Session Time: 1:15pm-2:45pm
Location: Les Muses Terrace, Level 3
Objective: We aimed to assess the cumulative incidence of apraxia of eye lid opening (AOELO) in patients who have undergone bilateral subthalamic nucleus deep brain stimulation (STN DBS) for Parkinson’s disease (PD), examine the factors associated with it and to describe the response to the management strategies tried.
Background: AOELO is a disabling symptom in advanced PD with a possible relation to STN-DBS.1 There is little data on its incidence, risk factors and potential management strategies to be tried.
Method: We retrospectively analysed the data on the incidence of AOELO and the pre- and post-operative clinical characteristics and treatment response of patients who developed AOELO, from our surgical cohort between 2000 and 2017. All patients with PD who had undergone STN DBS and had standard protocol-based follow-up data of at least a year were included.
Results: AOELO was noted in 10 (5.5%) patients. Eight among those with AOELO developed it after a mean duration of 24 months after surgery (Range: 12- 48 months) while two had AOELO even before surgery and reported worsening following surgery. The AOELO was reported to be mild to moderate in six patients and severely disabling in the remaining four. Clinical characteristics including age at onset of PD, duration of motor symptoms, age, severity of motor symptoms (UPDRS 3 scores in OFF state), presence of freezing of gait or levodopa equivalent daily dosage (LEDD) at surgery or the post-operative improvement in UPDRS 3 or LEDD did not differ significantly in the group with AOELO from those without. None improved with reduction / temporary switching off of stimulation. Four patients (40%) reported transient improvement with increase in stimulation intensities (increasing the voltage or changing to interleaved stimulation). Four patients who had disabling symptoms received botulinum toxin injection to pre-tarsal muscles and all but one noted symptom relief lasting 2-3 months. One patient who had levodopa responsive AOELO before surgery continued to respond to levodopa after STN-DBS.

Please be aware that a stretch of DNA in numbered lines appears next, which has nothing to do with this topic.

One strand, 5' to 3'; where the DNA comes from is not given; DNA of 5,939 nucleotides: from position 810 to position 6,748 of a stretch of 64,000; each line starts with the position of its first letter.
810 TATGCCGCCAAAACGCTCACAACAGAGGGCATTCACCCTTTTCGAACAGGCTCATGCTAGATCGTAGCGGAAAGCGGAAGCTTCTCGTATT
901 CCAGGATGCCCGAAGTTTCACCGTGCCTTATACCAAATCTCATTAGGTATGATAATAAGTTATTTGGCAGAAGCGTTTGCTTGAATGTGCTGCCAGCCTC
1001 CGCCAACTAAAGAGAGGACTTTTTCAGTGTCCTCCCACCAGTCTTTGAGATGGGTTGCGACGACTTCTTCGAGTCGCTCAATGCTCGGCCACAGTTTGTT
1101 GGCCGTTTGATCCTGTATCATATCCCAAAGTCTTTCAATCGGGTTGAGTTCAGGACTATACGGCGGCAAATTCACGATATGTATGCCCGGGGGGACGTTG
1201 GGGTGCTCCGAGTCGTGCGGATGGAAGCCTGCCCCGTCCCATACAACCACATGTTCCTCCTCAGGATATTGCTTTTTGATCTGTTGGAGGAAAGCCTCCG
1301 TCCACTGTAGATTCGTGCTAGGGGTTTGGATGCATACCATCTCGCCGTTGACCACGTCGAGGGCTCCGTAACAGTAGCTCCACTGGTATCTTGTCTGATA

Conclusion: AOELO is an infrequent neuro-ophthalmic dysfunction in patients with advanced PD, particularly those who undergo STN DBS. Management strategies need to be individualised and the options include increasing stimulation intensities, dopaminergic treatment and botulinum toxin injections.
References: Hariz MI, Rehncrona S, Quinn NP, Speelman JD, Wensing C. Multicenter Study on Deep Brain Stimulation in Parkinson ’ s Disease : An Independent Assessment of Reported Adverse Events at 4 Years. Mov Disord. 2008;23(3):416–21
To cite this abstract in AMA style:K. Shetty, S. Krishan, K. Kesavapisharady, D. Puthenveedu, A. Kishore. Apraxia of Eye Lid Opening in patients with advanced Parkinson’s disease undergoing subthalamic stimulation – a single-centre experience. [abstract]. Mov Disord. 2019; 34 (suppl 2). https://www.mdsabstracts.org/abstract/apraxia-of-eye-lid-opening-in-patients-with-advanced-parkinsons-disease-undergoing-subthalamic-stimulation-a-single-centre-experience/. Accessed December 7, 2023.
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MDS Abstracts - https://www.mdsabstracts.org/abstract/apraxia-of-eye-lid-opening-in-patients-with-advanced-parkinsons-disease-undergoing-subthalamic-stimulation-a-single-centre-experience/